Forty journalists received the RHI report two hours before it was launched. We assembled on the plush red leather benches of Stormont's stunning Senate Chamber.
Before we were permitted entry to the room, a notice of undertaking had to be signed in which we pledged not to publish any details of the report, or comment on it, before 2pm.
Proceedings were organised by the inquiry's ever approachable and efficient media adviser, former Press Association Ireland editor, Deric Henderson. At 12pm, copies of the document were handed out.
It was huge. Three weighty volumes were thankfully accompanied by a much more manageable 70-page document containing the findings, summary and recommendations of Sir Patrick Coghlin and his team.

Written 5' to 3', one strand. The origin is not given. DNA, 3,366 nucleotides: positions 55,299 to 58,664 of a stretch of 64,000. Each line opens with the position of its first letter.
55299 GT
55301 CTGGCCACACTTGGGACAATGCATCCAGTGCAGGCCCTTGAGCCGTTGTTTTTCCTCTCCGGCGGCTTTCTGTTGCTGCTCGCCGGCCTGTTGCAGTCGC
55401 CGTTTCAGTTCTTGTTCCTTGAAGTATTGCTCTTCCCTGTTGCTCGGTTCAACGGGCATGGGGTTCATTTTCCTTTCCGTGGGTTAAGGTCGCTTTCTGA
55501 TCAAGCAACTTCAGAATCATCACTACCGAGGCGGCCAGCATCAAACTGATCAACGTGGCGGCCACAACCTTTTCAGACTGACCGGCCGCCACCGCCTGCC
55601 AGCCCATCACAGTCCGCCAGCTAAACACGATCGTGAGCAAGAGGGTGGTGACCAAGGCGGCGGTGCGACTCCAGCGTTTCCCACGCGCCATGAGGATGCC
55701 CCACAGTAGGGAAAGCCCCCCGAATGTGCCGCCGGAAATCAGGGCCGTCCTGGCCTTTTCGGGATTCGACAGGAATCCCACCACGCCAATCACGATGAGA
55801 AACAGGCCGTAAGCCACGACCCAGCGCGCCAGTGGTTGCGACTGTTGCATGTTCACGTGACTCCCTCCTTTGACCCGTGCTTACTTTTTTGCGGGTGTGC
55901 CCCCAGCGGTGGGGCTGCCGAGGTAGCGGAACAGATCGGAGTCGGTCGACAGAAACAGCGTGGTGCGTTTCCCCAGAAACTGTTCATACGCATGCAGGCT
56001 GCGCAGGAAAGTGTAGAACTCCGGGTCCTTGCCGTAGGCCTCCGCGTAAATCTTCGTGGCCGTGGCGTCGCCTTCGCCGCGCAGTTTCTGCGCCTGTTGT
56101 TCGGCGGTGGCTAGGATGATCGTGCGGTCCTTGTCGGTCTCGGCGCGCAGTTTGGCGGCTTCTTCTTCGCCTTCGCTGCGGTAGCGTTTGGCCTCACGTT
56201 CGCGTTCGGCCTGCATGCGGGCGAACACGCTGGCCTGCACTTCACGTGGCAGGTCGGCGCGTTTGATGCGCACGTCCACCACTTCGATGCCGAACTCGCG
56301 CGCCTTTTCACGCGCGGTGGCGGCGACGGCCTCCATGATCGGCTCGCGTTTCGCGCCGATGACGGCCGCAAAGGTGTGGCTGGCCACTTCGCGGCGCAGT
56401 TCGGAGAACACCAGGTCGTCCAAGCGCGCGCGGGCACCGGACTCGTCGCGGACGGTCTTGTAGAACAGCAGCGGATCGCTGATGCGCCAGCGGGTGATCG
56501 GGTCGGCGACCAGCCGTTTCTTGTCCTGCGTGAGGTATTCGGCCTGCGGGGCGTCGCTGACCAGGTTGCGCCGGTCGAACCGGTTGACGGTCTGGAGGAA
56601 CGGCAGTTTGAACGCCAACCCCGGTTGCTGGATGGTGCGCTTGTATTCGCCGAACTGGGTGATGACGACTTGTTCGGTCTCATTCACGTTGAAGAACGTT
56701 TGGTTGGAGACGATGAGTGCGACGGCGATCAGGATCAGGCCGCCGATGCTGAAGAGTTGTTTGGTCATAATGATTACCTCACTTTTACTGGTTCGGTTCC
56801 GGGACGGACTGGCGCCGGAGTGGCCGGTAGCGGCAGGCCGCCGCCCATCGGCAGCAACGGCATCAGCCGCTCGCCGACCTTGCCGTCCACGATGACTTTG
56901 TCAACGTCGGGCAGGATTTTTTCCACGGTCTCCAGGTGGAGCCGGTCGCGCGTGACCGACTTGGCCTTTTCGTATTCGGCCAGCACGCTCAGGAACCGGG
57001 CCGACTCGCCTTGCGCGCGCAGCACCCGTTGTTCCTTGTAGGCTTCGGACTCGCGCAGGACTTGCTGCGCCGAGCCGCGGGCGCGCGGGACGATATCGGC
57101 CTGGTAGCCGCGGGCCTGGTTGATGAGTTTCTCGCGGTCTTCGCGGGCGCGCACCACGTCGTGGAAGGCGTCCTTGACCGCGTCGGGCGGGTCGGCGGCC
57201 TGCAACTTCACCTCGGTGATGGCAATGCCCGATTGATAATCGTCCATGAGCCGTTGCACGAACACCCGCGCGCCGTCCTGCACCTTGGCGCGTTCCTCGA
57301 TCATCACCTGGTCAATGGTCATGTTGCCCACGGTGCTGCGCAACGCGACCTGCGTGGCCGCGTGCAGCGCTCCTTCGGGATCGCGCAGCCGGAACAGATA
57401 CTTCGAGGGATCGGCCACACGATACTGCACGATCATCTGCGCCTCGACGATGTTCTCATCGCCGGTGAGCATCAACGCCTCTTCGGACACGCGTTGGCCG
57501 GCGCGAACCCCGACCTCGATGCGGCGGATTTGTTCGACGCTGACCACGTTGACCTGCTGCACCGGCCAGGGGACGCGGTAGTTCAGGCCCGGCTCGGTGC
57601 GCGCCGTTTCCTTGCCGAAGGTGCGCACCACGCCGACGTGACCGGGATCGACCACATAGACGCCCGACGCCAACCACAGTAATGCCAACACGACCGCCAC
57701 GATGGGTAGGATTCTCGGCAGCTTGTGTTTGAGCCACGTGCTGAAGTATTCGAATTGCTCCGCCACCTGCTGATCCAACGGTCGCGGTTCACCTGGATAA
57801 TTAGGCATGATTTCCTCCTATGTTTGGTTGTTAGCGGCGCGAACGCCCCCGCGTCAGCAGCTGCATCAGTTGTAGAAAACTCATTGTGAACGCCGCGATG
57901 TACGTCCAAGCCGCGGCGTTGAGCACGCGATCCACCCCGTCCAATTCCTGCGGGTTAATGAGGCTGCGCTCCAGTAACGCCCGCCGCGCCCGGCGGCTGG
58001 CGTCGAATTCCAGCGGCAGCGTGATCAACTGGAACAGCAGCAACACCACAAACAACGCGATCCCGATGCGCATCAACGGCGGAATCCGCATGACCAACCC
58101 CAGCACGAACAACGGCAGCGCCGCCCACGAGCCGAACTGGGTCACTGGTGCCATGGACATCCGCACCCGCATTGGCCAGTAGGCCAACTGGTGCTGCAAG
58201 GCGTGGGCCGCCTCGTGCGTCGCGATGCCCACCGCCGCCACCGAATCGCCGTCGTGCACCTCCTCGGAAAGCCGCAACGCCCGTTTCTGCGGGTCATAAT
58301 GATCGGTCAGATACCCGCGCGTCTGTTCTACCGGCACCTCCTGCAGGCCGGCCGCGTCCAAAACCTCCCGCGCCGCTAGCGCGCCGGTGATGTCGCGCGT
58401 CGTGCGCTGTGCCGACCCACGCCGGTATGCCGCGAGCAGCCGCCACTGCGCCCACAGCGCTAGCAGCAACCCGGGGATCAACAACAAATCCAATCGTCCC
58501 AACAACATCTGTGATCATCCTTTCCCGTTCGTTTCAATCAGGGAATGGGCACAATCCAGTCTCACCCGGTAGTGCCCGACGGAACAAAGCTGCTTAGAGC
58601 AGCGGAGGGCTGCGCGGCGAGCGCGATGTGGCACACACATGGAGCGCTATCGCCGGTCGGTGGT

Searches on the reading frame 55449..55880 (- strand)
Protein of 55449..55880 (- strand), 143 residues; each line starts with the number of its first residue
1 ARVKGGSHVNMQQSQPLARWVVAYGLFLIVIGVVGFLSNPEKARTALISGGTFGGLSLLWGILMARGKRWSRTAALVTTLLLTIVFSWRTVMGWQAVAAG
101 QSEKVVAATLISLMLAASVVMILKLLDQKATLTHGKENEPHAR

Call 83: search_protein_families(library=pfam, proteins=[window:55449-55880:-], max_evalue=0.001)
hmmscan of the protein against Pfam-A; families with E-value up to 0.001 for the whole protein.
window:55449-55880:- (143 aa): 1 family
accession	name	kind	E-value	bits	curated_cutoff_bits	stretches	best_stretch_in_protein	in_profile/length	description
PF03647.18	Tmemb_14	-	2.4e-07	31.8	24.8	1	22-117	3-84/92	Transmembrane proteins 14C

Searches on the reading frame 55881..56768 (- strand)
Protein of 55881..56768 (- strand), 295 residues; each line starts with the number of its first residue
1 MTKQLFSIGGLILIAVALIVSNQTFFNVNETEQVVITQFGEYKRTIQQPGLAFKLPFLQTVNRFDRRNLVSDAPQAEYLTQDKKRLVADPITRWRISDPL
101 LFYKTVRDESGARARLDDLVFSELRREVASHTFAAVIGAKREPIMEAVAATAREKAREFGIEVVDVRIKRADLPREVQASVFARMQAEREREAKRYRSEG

We were allowed to keep our mobile phones and laptops, and to contact our newsdesks to brief them on the report. But we were told that we could not leave Stormont with the document until 2pm. Nor were we permitted to wander around Parliament Buildings with it.
Trips to the canteen were okay, but the report had to remain in the room. There was little talk among journalists as we leafed through its 656 pages, underlining the important parts. But the mood was not electric to say the least. The findings felt rather flat generally, and the language employed by the authors seemed dull and dreary.
"Underwhelming" was the word most commonly used by the journalists present to describe the report.
During our two hours in the Senate Chamber, we typed our stories. At 2pm, we were free to file them, and to tweet away. There was generally not a frenzy of social media activity. RHI hit the headlines with a bang in December 2016, but it went out with a whimper.
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